Holdsclaw, Tennessee return to final 'Best player' scores 31, helps shake Notre Dame

March 29, 1997|By Milton Kent | Milton Kent,SUN STAFF

CINCINNATI -- For two weeks, the Notre Dame women's basketball team -- dressing only nine players, including a student manager -- has pulled off more than a few miracles in knocking off higher-ranked and more talented teams on the way to the Final Four.

But in last night's national semifinal, the 15th-ranked Irish ran into defending champion Tennessee, which pulled out a few miracles of its own in an 80-66 win that sent the Lady Vols into tomorrow night's championship game against No. 2 Old Dominion.

Tennessee, 28-10 and 11th-ranked nationally, simply wore down Notre Dame behind the eye-grabbing play of sophomore Chamique Holdsclaw, who had a game-high 31 points.

Holdsclaw, a 6-foot-3 standout acclaimed this week by ESPN analyst Mimi Griffin as the best player in the history of the women's game, played up to the part in a brilliant performance.

"I felt relaxed out there. I didn't want to have a letdown on my end. I came out and gave what I had," said Holdsclaw, who added five rebounds, three assists, two blocks and four steals.

Said Notre Dame coach Muffet McGraw: "She's the best player in the nation. She can pass and shoot. She can do it all. There are certain times when a player just steps it up, and this was one of those."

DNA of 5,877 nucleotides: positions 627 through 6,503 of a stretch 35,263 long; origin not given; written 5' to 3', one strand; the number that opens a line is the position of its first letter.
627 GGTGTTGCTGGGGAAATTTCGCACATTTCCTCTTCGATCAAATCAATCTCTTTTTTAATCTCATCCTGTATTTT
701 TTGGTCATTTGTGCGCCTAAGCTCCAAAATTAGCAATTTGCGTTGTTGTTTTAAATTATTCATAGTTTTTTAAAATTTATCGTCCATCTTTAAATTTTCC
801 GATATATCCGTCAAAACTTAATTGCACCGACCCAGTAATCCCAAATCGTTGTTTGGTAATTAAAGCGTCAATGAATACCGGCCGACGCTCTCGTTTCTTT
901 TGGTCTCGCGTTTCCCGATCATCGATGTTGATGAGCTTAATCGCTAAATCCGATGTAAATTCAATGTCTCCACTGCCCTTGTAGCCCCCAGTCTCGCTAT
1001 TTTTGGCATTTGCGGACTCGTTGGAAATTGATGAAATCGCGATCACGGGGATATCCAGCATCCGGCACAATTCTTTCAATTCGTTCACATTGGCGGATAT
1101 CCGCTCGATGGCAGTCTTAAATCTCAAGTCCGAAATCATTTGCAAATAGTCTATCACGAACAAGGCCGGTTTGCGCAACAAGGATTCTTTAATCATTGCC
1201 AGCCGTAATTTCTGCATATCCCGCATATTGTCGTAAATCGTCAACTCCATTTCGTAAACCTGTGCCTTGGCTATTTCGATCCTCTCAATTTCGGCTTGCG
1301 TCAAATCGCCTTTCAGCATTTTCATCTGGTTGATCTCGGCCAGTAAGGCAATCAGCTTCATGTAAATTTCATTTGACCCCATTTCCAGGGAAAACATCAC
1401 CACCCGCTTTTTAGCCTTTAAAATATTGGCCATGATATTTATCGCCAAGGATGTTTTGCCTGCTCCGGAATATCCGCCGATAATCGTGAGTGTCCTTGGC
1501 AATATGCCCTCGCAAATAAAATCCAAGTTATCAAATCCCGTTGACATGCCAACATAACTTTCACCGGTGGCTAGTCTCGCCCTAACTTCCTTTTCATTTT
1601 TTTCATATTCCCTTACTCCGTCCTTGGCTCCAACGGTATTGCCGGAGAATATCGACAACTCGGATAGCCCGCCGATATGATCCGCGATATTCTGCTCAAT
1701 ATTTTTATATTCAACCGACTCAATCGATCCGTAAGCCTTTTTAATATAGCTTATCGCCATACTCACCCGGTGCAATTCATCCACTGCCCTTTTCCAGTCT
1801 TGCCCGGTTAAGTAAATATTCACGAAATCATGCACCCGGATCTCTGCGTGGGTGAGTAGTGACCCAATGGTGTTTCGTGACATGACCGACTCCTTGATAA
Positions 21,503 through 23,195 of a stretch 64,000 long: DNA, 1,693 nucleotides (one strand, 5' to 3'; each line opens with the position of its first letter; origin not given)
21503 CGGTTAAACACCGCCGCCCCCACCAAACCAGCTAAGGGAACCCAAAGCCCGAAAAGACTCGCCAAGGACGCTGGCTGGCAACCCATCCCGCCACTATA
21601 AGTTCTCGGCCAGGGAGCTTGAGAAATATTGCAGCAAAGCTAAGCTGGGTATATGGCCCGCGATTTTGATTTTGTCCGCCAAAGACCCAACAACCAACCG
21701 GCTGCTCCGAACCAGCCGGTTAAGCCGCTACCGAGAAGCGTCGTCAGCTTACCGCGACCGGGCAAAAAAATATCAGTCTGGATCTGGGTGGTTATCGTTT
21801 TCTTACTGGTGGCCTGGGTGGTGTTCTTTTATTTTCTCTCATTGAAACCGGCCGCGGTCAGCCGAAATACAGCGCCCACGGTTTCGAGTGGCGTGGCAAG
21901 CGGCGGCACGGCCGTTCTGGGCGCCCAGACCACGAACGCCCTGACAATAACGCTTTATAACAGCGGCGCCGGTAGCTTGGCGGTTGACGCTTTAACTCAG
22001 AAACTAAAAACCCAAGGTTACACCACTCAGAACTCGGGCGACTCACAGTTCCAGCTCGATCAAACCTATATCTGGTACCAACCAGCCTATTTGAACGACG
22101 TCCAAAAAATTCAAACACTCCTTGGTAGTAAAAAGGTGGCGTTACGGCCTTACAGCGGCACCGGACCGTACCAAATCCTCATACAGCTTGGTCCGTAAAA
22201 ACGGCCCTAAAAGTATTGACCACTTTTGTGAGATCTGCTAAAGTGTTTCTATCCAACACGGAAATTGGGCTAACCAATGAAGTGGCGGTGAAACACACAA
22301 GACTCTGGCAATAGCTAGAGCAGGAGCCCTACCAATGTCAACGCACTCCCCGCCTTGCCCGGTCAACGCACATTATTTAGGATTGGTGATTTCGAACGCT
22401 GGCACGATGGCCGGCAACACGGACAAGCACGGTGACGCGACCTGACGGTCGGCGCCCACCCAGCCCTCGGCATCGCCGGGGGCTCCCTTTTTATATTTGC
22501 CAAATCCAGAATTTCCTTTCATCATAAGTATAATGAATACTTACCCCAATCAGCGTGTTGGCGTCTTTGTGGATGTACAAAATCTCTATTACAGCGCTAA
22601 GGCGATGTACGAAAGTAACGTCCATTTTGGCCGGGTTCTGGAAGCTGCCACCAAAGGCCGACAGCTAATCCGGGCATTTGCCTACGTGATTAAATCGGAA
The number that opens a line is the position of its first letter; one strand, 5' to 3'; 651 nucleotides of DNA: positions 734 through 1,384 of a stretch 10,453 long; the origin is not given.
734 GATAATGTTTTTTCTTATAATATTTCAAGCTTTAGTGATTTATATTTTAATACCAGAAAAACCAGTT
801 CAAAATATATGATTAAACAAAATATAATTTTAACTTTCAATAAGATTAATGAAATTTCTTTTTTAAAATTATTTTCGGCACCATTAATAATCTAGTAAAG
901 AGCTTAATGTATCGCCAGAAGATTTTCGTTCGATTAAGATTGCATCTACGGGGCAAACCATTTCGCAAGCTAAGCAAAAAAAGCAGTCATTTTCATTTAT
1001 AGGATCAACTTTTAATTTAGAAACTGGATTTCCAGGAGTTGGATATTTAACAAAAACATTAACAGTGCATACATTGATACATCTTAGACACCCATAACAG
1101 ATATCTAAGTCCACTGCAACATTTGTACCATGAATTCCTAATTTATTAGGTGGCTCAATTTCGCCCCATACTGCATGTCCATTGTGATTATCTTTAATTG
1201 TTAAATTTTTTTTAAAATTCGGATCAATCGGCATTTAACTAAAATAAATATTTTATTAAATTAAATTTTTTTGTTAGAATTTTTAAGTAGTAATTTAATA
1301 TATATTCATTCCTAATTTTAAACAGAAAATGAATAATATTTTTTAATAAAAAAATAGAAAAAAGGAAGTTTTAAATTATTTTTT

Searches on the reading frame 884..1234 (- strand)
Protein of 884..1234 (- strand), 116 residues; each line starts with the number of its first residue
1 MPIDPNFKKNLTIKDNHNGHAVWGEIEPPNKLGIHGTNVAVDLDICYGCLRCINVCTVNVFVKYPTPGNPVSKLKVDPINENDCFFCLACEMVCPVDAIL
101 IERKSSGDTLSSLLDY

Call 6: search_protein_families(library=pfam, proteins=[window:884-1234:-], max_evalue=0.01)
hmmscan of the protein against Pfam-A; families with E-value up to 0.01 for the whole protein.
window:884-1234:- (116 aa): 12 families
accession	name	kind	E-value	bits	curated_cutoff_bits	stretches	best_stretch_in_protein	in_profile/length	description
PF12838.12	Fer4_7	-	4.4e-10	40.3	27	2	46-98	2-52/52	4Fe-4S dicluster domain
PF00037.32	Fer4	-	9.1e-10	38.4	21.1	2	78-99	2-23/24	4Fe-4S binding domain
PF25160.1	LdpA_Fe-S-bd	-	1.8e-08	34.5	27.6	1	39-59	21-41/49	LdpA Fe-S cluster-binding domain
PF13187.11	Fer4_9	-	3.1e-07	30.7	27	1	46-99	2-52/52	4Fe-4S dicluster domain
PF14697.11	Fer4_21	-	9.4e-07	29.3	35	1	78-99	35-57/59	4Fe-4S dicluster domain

Holdsclaw, who is as good from the outside and she is from the inside, took Tennesseecoach Pat Summitt's suggestion that she use her size and strength, as well as her ability to shoot from the perimeter.

"Coach Summitt reminded me to go inside. Sometimes, I faded outside and she reminded me to go inside -- and I went to the high post and it worked," said Holdsclaw, a two-time All-American.

Said Summitt: "No one can stop Chamique but Chamique. She just has tremendous intensity on the offensive end of the floor. Her defense is getting better and better. She's starting to like playing defense, and that only makes her better.

The Irish (31-8) gamely stayed with Tennessee for a lot longer than many expected, extending the game by running at least 20 seconds off the 30-second shot clock on offense and sagging back in a 2-3 zone, daring the Lady Vols to shoot from the outside.

The gamble paid off for a while, as Tennessee had trouble not only hitting from the perimeter but also finishing on their breaks.

"Notre Dame came out and played like they had been here before," Tennessee junior Tiffani Johnson said.

However, the Lady Vols, who will play for their fifth championship in 10 years and appear in their third straight title game, broke the game open, with an 8-0 run in a one-minute span with 6: 30 to go in the game. That boosted a six-point advantage into a 14-point lead. Freshman Kyra Elzy, who had 14 points total, scored six points during the run.

"Our experienced players knew what to expect, but Kyra Joe is not playing like a freshman," Tennessee senior Abby Conklin said.

The Irish battled gamely with the heavily favored Lady Vols throughout the first half, never trailing by more than six.

Senior forward Katryna Gaither, who along with fellow senior Beth Morgan has been brilliant in the tournament, kept Notre Dame in the game virtually single-handedly during the first half, scoring at the buzzer to trim the deficit to 29-28.

However, Tennessee's defense limited the rest of the Irish attack, outside Gaither and Morgan's combined 46 points, to just 20 points.

"In the first half, they controlled the tempo. We just went out and got some steals and were able to get things going," Conklin said.

Pub Date: 3/29/97

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